OK, I know that I’m sounding like your grandma here but I’m kind of wondering how people suddenly became so rude. I’m guessing its a function of email and social media where all sorts of formerly face-to-face interactions are now done anonymously. I get the fact that a guy calling me with a coin doesn’t want to tell me his name and home address for security reasons. I also get the fact that if I don’t treat this guy like he’s Mrs Norweb, he is going to write a review of DWN on Yelp or a message board and tell everyone how rude, insensitive and jerky I am. At some point, the proverbial twain must meet…

So, Mr. Pacific $5.00, I’m sorry I didn’t offer you $250,000 sight-unseen for your amazing rarity, even though you wouldn’t tell me your name and you already knew that the coin was real. I blew it.

About the Author:

Doug has spent much of his life in the field of numismatics; beginning collecting coins at the age of seven, and by the time he was ten years old, buying and selling coins at conventions in the New York City area. Recognized as one of the leading specialized numismatic firms, Doug is an award winning author of over a dozen numismatic books and the recognized expert on US Gold. His knowledge and exceptional eye for properly graded and original coins has made him one of the most respected figures in the numismatic community and a sought after dealer by collectors and investors looking for professional personalized service, a select inventory of impeccable quality and fair and honest pricing. Doug is also a major buyer of all US coins and is always looking to purchase collections both large and small. If you are interested in buying or selling classic US coins or if you would like to have the world’s leading expert work with you assembling a set of coins? Contact Doug Winter at (214) 675-9897 or by email at dwn@ont.com. RareGoldCoins.com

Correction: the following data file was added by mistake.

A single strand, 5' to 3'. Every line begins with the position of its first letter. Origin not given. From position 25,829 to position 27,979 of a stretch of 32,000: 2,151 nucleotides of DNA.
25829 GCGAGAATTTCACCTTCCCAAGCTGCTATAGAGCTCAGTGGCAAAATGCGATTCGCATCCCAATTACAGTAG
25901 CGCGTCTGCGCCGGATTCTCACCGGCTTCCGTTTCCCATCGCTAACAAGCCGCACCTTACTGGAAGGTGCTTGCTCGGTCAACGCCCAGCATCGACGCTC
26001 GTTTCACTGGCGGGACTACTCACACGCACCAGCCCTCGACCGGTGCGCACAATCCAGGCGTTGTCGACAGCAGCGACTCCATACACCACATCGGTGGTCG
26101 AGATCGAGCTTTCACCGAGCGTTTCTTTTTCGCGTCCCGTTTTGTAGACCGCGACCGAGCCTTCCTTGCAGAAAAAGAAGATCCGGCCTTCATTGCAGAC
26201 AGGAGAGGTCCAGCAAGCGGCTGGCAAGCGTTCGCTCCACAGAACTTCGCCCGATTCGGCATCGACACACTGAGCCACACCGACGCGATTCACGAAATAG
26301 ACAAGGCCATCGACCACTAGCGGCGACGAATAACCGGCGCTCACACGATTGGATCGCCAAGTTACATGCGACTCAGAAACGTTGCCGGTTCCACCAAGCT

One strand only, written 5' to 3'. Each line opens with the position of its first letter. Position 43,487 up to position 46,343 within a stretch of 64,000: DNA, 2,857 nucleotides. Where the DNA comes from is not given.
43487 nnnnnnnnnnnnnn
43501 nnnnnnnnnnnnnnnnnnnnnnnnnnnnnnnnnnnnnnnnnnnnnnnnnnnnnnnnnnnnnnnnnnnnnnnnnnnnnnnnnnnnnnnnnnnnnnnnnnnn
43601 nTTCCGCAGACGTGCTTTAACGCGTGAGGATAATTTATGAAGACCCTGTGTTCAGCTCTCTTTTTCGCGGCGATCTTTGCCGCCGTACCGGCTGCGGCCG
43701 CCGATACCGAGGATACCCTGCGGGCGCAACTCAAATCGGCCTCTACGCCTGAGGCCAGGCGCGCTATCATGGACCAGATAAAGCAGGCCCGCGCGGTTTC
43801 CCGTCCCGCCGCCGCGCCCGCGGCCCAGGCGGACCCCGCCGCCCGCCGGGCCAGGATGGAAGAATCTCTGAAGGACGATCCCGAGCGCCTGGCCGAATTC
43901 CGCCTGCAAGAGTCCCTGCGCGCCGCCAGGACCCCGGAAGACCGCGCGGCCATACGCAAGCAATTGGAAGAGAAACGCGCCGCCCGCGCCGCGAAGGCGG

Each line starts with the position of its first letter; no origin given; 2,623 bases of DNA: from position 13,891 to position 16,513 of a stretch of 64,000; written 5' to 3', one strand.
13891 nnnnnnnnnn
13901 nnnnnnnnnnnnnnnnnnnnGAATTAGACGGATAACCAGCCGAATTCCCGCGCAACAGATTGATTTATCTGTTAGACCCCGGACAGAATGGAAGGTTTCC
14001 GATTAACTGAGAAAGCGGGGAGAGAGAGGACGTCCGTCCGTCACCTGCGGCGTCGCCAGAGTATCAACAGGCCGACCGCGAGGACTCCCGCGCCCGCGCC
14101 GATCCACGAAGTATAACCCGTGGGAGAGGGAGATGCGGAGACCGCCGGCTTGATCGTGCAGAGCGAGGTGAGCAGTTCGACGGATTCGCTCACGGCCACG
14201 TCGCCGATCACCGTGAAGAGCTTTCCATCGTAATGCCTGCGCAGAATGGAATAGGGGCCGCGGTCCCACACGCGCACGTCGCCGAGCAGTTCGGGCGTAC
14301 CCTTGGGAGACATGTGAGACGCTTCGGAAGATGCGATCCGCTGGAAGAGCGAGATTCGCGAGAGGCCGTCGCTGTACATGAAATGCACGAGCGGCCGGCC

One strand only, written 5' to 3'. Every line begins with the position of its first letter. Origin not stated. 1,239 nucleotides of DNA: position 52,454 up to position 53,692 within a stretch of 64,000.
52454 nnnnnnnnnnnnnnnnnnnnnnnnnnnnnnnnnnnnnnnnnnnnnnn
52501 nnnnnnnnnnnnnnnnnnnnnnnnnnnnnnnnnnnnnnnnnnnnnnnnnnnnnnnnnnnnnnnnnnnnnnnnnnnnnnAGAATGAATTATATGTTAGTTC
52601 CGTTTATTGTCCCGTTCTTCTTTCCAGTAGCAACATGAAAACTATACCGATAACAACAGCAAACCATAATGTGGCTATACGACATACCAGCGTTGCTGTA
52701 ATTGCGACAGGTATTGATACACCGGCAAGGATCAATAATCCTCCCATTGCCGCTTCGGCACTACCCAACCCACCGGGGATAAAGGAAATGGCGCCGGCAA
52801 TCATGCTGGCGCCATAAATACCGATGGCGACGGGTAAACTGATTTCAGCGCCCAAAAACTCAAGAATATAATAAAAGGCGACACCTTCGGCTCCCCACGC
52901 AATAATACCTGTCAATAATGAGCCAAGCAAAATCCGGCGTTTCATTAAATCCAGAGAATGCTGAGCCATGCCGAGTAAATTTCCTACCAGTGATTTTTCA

3 Comments on "How I Blew My Free Appraisal"

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  1. V. Kurt Bellman says:

    Doug,

    I have to tell you honestly that being around coins can bring out the best and the worst in the range of human personalities. Entitlement, self-esteem without requisite justification, rudeness, surliness, paranoia, survivalist tendencies, all of the above are what get me ready to give up on this hobby several times per year. But the absolute worst is coin people who think they have half a clue about modern economics.

  2. Daniel says:

    Hello Mr. Winter,

    Yesterday people were hard down to earth people. Nowaday people are self-made with no brain (not earth people but air people). I worked with the public for a few decades and learn from the best no brainers. They are still around. I “Thank” them for the lesson.

  3. This happens to me all the time, but with autographs and paintings. Once, when I owned an art gallery in New Hope, PA, a guy blew through the door with his Mercedes still running in the parking lot.He unceremoniously dumped two Jefferson documents on my desk and brusquely asked me the value. I sized him up as a Doctor–“Well, Doc, I said, “It will cost you $60 each for a verbal appraisal”. He was shocked- “I’m an eye doctor, he said, “and I don’t charge that much for an initial visit (This was ca 1975)”. I answered swiftly, “Well, my education cost more than yours…” He walked out in a huff and I was glad.